A few years ago, John and I (and three of our kids) had the opportunity to participate in a pioneer trek re-enactment, where we pushed and pulled handcarts over the course of a few days. (Our oldest had participated four years previously, and our youngest will have the opportunity to participate this next summer.) We loved being Ma and Pa to the teens who were assigned to be our family for the trek. I also gained a deeper appreciation for those handcart pioneers. I was only pushing and pulling for a few days, during pleasant weather, with adequate food, and with no worry about the outcome for my family. The pioneers walked for months, in freezing weather, on very strict rations of meager food, and experienced sickness and even death. Their faithful examples stand to remind me of how much I have to be thankful for.
Thankful thought: Thanks for food, shelter, easy transportation, medical treatments, and those who live with great conviction.
Saturday, November 12, 2011
Last year, we used a folding table to supplement our regular tables at Thanksgiving. This year, said folding table is being used as a craft table. I could, of course, take everything off the table, but John suggested that we pick up another folding table. I suggested that if we were going to buy another table, maybe we could find one with a little more character for about the same price. Thanks to craigslist, I was right!
Here's a peek at a couple of the feet:
Aren't they cool? The table is a drop-leaf style, with 4 additional leaves. This is what it looks like with the additional leaves removed, and the sides dropped:
The table could definitely use refinishing, but the additional leaves are in good shape. The table is definitely solid wood--mahogany, John thinks. Imagine how beautiful it will be when the entire table has a finish like this:
(OK, so maybe I should have dusted/polished that leaf first.) I think that if I'm being realistic, the "refinishing" that my Thanksgiving guests will see will be a tablecloth. Maybe by Thanksgiving 2012, I'll have it really refinished.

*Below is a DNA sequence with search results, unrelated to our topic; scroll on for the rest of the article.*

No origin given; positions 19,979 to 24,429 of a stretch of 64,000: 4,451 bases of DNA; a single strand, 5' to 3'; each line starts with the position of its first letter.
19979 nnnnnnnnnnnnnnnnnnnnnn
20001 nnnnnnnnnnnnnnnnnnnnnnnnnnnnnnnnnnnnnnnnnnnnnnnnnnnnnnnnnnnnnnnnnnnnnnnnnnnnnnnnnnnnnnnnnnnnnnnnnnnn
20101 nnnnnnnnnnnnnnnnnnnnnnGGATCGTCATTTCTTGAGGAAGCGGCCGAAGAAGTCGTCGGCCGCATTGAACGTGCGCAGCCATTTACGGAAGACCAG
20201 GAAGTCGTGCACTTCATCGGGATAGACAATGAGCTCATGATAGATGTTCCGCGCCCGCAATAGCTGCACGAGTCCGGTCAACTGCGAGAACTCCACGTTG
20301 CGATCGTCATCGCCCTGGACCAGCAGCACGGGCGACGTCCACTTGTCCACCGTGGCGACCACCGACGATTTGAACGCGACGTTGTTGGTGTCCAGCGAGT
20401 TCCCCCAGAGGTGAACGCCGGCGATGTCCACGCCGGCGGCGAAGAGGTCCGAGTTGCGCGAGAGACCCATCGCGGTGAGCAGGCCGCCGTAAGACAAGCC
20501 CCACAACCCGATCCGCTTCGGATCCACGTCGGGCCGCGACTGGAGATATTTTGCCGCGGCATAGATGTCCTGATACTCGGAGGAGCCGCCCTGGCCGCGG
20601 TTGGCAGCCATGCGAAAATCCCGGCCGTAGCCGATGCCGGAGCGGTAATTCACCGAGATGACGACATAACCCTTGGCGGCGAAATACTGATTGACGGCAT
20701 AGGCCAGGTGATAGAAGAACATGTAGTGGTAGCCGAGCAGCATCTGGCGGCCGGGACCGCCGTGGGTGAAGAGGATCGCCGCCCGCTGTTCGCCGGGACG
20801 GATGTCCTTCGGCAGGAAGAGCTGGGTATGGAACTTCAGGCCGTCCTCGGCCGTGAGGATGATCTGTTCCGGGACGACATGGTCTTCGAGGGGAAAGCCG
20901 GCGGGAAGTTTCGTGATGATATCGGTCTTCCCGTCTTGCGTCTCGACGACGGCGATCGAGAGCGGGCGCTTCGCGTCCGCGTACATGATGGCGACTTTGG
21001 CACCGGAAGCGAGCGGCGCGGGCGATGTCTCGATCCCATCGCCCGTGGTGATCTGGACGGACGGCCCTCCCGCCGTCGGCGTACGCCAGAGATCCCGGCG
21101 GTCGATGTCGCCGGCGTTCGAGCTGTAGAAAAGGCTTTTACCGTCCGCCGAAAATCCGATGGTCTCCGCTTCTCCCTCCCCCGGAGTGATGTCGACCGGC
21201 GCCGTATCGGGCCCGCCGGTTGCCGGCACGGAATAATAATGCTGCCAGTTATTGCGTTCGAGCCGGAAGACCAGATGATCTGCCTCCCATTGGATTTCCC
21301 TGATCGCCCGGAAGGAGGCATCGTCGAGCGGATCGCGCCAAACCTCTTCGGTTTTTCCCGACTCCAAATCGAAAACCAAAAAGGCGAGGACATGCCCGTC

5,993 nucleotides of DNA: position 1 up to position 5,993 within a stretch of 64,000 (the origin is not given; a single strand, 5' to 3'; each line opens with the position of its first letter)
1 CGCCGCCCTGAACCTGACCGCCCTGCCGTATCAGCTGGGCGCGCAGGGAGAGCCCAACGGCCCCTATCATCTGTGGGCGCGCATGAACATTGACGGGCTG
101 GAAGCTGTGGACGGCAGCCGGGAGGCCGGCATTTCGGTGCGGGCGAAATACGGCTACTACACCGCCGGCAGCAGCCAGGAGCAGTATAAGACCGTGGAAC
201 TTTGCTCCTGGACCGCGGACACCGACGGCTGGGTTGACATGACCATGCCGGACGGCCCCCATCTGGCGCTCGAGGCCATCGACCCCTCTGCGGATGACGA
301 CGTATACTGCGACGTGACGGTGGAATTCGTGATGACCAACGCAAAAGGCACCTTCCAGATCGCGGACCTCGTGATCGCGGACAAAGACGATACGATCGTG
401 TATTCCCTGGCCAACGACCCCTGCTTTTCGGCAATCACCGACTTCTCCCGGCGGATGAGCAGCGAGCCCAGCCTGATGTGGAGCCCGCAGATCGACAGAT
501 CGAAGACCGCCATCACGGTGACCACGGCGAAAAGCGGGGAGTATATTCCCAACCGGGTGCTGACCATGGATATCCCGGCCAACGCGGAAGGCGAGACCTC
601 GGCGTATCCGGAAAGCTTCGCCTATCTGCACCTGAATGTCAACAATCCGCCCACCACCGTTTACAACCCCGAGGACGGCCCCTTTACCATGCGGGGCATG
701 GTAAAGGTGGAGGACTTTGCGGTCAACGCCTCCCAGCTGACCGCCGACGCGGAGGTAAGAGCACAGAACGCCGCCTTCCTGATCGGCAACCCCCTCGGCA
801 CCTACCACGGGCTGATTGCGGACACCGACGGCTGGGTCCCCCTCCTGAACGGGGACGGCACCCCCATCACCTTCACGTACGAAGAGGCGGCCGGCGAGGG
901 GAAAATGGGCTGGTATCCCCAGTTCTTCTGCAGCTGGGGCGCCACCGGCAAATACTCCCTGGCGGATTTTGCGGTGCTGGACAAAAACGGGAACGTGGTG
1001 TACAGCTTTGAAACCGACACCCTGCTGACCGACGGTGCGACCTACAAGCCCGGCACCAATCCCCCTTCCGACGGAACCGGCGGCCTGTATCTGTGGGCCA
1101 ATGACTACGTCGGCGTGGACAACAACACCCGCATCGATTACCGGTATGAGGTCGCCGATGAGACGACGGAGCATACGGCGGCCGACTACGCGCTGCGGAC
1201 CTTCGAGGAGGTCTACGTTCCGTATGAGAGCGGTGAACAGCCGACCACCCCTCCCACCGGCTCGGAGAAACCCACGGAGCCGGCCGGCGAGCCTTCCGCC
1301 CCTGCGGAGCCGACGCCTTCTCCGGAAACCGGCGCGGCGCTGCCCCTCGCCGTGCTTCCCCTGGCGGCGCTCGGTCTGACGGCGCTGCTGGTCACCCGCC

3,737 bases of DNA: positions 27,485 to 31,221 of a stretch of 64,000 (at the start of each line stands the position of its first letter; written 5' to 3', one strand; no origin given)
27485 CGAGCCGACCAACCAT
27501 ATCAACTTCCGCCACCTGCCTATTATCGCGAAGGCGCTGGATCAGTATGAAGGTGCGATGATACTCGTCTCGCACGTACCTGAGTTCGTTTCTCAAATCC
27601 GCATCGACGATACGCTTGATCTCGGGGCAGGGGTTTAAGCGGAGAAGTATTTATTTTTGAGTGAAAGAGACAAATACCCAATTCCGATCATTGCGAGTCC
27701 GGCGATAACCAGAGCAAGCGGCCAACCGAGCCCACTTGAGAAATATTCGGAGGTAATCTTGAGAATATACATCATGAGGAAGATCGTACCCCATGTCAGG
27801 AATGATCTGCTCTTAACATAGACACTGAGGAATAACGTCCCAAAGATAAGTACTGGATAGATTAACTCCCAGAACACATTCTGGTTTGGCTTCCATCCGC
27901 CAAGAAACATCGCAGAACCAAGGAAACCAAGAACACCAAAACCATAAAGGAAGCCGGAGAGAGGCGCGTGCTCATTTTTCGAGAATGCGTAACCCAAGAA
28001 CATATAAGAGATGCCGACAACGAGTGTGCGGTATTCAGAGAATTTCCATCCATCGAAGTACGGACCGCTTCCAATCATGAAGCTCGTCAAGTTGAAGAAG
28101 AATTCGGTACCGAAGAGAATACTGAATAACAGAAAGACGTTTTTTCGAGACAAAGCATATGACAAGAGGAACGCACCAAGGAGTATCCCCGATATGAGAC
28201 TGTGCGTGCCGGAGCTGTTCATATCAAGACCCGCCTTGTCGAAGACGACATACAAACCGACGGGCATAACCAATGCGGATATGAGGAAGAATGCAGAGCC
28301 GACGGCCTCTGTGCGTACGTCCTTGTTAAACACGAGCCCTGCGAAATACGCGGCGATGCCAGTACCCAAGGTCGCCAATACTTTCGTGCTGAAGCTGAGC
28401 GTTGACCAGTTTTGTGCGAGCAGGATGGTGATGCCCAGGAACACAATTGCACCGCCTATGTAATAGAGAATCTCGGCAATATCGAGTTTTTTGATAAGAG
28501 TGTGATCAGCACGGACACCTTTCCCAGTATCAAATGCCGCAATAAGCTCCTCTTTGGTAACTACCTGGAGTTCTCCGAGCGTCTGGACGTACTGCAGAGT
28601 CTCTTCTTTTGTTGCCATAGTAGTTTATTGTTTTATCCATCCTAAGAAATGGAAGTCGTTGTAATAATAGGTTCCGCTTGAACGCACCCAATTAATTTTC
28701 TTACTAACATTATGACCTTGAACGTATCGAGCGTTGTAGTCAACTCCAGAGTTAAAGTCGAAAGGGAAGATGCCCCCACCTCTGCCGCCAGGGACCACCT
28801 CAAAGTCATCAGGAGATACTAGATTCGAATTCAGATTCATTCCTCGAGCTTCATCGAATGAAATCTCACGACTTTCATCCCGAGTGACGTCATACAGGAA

Anyway, the table is over 8 feet long when all the leaves are in. I love the fact that it can be as large or as small as we need it to be. And I absolutely love that we paid just a bit more than the cost of a utilitarian plastic mass-produced rectangular table. (Not that there is anything wrong with those--in fact, we will definitely be using utilitarian plastic mass-produced chairs around this new table!)
Thankful thought: Thanks to my mom, who taught me the joy of bargain-hunting!
Thursday, November 10, 2011
|Donald Joseph Telfer|
This next photo is of my grandpa in his WWII navy uniform:
|Ettis Raymond Brockett|
This final photo doesn't have anything to do with Veteran's Day, but I just love my great-grandma's outfit!
|Malissa Edna Morgan|
My mom remembers Lis as an outgoing, talkative person. She also remembers the iced cakes with nuts sprinkled on top that Lis would make. According to my mom, Lis believed that if you knew how to play the piano, you would be popular. Lis did not play the piano, but send money to my mom's parents so they could purchase a piano so my mom could take lessons. She loved lilacs and listening to baseball games on the radio. She particularly like the Yankees. She liked to play cards, and taught my mom to play solitaire. Apparently she was very ill when she was young, and as a result, did not have much hair, so she always wore hats. She was also tall, about 5'8", which made her a bit self-conscious. I think she must have been pretty self-assured the day she wore this hat, though. It would easily push her height well over the six-foot mark. I imagine it was quite the fashion statement in its day!
Thankful thought: Thanks for grandparents, great-grandparents, and so on. I love learning about their personalities, and seeing how they have influenced my life. For example, if Lis hadn't funded the purchase of a piano for my mom, I probably wouldn't have learned how to play. (Although I'm afraid my piano playing didn't put me in the ranks of the popular kids at school. My kids are absolutely convinced, and probably rightly so, that I was [am?] a geek.) I have to wonder, too, if loving lilacs is an inherited trait. If so, I know where I got it!